The village of Batavia has demolished the house at 610 E. Main St., the abandoned Norfolk Lodge 54, F&AM, as a public nuisance.
Batavia paid Evans Landscaping $6,500 for the demolition. The village paid $600 for an asbestos inspection.
The village offered to take the property in tax forfeiture, but the Clermont County Treasurer’s Office would not release back taxes. Tax arrears on the property are more than $6,800.
The village has tried for years to get the building renovated or removed, but the property was an orphan, with nobody taking ownership.
All the members of Lodge 54 have died, and the lodge is defunct. The organization’s grand lodge offered to take ownership to get the site cleared, but the parent organization would not pay the back taxes on a property in which it had no interest and no liability.
The village tried to negotiate with county officials, but without success, and finally decided to drop the bid for ownership and demolish the building, originally a residence, for public safety. The foundation of the house was collapsing, and Village Administrator Dennis Nichols told council the building attracted vermin and vagrants.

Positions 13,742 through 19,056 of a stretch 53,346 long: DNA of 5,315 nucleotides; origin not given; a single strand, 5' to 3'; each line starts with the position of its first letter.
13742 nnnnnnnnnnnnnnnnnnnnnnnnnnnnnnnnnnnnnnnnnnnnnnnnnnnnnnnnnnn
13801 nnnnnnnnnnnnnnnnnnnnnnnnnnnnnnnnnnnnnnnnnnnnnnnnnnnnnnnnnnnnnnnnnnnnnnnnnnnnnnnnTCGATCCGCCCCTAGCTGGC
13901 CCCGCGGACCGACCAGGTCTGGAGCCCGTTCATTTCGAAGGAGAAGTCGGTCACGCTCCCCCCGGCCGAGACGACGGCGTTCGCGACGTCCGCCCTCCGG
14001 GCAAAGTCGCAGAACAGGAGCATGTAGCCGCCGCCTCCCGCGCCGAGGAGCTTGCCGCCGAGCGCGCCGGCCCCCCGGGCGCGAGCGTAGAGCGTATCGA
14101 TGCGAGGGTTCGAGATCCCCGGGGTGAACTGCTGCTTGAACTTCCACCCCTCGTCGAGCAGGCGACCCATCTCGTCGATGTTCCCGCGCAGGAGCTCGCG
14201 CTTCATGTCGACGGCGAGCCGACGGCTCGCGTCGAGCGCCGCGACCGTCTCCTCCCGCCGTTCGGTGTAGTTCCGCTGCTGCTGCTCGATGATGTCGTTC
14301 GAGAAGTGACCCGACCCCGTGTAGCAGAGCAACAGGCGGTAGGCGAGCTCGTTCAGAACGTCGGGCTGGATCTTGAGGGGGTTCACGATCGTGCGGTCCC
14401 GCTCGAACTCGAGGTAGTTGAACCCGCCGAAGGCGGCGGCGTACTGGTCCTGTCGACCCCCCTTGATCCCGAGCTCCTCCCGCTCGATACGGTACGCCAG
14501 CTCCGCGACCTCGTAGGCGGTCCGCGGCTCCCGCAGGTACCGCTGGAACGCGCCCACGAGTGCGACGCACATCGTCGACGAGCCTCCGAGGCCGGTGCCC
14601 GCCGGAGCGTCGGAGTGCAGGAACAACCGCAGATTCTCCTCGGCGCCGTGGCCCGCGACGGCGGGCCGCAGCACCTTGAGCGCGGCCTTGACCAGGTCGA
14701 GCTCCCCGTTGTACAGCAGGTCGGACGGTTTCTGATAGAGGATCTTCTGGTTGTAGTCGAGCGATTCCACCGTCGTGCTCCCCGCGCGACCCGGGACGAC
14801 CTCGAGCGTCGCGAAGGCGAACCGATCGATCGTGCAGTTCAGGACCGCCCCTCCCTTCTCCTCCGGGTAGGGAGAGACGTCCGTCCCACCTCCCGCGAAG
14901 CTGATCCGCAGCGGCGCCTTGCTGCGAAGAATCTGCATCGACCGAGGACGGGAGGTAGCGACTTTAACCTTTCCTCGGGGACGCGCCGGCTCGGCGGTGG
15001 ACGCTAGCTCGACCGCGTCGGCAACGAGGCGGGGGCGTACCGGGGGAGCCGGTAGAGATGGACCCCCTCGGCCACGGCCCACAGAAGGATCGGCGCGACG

If the village had gotten ownership, a state program would have paid the cost of demolition. Without having ownership rights, the village had to proceed under its authority to abate nuisances, but at village cost.
The village notified several other property owners to clean up or repair buildings, and the owners have complied.
The village and county used the state program to demolish structures at 715 Old State Route 32, 229 W. Glen Ave., 215 Clark St., and 60 N. Market St., and a private owner leveled the house at 225 Clark. The village accepted the property at 241 Clark and sold it for redevelopment. The county has tried to reinstate tax and assessments on that property and on 715 Old SR 32. The village disputes those charges, and the issue may go to court.